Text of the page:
Authors Posts by Digby Fullam

Digby Fullam

Digby Fullam is a photographer with a passion for photojournalism and narrative documentary photography. He finds street photography to be an excellent storytelling medium. He is the newest addition of the team. If you would like to see his work you can also visit his Street Hunters Profile.

Digby Fullams Camera Bag Promo

ATTENTION – Send us your camera bags!

If you want to participate, please read the rules of participation at the end of the post.
Stay Sharp & Keep Shooting!

Inside Digby Fullam’s Camera bag! (Bag No38)

Hi Street Hunters!

I thought you might be interested to see inside my camera bag, which is a Lowepro Event Messenger 250. I carry lots of gear, as I change equipment to suit my needs and mood. Sometimes I’ll bring only my camera and one other lens, other times I’ll bring two extra lenses and all my flash gear. The Lowepro bag I use is very big, but I can fit loads of things in it if I want to. There is even a space at the back to fit an A4 pad or, if I’m not walking too far, a smaller 13-inch laptop like a MacBook Air or Pro.

My Lowepro Event Messenger 250 contains:

by -
Tha Graudate


Welcome back to Talking Movies – a guide to how you can use scenes from famous (and not so famous) movies to ignite your creative juices and develop your artistic vision in your street photography. The first instalment of Talking Movies took a trip down memory lane into ‘80s nostalgia with Manhunter, and for this week’s column we’re winding the film spool right back to 1967 and the truly brilliant piece of cinematic storytelling that is ‘The Graduate’.

by -
Off Cam Flash in Street Photography


Stuck in a rut with your street photography? Looking for a way to add drama and pop to your images? Want to make some up close and personal “in your face” shots like the Magnum maestro Bruce Gilden? Are you yearning to practice some fast street photography at night but can’t afford to shell out for a new low-light monster camera or a fast lens? Then read this guide for how to make some great street photography shots very cheaply using an off-camera flash!!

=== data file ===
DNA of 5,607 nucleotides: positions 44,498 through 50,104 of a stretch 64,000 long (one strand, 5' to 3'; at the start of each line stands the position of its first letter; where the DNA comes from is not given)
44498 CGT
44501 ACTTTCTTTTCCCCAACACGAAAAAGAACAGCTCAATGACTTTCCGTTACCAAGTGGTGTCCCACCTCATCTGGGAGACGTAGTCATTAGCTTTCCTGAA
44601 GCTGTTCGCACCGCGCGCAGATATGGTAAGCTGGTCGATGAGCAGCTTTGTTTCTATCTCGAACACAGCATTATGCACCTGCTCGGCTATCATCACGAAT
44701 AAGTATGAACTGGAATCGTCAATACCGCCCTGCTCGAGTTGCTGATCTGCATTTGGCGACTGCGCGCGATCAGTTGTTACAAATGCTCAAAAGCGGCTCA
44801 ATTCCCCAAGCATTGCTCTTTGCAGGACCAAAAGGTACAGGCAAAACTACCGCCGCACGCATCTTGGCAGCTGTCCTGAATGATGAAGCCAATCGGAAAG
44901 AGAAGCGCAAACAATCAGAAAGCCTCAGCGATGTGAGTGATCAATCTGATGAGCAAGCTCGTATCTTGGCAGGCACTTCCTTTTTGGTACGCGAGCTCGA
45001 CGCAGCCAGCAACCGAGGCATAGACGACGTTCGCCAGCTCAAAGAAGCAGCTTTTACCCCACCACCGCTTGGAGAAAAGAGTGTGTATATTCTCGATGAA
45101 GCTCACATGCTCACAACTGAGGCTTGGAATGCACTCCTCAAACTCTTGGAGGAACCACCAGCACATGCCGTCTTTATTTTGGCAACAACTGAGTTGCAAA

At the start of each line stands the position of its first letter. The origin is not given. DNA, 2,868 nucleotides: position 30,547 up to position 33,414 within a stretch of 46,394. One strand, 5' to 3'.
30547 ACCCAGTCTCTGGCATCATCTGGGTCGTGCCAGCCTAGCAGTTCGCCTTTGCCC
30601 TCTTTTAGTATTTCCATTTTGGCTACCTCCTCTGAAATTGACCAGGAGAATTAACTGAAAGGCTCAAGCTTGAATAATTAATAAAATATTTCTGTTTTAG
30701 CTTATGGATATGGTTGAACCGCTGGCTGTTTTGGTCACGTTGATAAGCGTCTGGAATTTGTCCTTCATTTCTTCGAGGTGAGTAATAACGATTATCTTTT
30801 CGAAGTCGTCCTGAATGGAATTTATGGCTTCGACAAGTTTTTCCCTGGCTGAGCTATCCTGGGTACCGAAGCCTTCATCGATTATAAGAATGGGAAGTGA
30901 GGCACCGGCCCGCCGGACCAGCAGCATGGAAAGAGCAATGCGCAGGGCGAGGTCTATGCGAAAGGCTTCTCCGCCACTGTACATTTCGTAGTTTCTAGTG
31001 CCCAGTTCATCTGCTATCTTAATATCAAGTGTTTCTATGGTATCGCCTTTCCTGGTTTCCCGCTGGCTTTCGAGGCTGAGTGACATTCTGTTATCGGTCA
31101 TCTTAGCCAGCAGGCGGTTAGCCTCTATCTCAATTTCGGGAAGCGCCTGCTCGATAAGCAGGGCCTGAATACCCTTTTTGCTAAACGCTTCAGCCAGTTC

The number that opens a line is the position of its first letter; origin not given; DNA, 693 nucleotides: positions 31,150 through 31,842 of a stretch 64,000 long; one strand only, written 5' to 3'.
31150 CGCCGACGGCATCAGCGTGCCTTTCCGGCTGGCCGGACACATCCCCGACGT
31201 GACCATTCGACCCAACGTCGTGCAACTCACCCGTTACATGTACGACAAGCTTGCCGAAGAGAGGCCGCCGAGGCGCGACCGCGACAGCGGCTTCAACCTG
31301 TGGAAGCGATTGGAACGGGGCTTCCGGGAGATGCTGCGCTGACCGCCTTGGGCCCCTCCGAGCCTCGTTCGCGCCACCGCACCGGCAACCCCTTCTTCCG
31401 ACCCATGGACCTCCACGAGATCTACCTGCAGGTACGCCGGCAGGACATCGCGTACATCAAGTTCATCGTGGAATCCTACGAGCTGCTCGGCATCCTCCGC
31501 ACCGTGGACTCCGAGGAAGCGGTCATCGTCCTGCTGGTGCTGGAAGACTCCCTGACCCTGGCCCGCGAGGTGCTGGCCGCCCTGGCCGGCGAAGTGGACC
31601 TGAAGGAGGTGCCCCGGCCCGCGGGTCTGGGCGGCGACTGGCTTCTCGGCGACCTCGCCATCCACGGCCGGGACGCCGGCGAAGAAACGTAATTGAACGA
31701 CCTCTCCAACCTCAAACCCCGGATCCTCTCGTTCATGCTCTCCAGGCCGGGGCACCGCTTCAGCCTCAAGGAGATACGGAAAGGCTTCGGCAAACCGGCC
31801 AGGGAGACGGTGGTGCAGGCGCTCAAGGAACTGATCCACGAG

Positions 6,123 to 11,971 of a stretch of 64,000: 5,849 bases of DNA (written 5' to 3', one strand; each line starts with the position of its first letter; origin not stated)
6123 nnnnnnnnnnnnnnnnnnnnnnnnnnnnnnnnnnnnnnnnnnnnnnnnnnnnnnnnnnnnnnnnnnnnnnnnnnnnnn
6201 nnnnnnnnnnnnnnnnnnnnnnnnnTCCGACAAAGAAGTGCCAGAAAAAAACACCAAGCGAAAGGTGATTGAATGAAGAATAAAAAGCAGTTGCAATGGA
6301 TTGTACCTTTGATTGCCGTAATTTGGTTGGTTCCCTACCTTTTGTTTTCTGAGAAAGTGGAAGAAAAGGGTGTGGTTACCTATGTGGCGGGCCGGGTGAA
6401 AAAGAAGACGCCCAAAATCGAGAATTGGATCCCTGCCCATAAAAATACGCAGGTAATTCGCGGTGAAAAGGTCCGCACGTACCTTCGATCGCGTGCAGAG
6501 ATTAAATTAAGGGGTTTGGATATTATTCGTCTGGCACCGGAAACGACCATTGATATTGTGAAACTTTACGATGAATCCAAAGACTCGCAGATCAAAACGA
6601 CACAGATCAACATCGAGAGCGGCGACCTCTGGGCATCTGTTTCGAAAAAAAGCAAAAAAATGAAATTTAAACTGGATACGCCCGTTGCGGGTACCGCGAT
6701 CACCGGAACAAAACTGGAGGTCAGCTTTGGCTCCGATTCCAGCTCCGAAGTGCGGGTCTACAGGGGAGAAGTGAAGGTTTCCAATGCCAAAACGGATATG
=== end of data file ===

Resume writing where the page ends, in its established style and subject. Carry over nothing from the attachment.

Promo for

This is a photograph that has been shot with a Canon 6D and a Tamron 24-70 2.8 lens, in Rethymno, Crete, Greece.

When I’m out on the streets with my camera for hours at a time I can sometimes find that I get really demoralised. Some days I just won’t ‘see’ anything happening that makes a good street photo. Note how I put ‘see’ in inverted commas – I personally believe a great street photographer will always be able to find something happening in the street and use their ‘vision’ to create a great shot. But unfortunately I have days sometimes where my photographer’s eye is a little cloudy! I also have days where I’m just unlucky – I’ll miss shots through timing – a perfect subject will arrive at a scene too fast before I’m able to frame properly, or something will happen that disrupts my shot. The day I shot this photo was just one of those days. I was feeling very annoyed and frustrated with the work I was producing, and nothing seemed to be going ‘right’. I was also feeling creatively at a very low ebb – we’d just had the craziness of the carnival in Rethymno and I’d been experimenting with new techniques using an off-camera flash – post carnival I didn’t want to go back to making ‘boring’ shots that I felt like I’d made a hundred times before.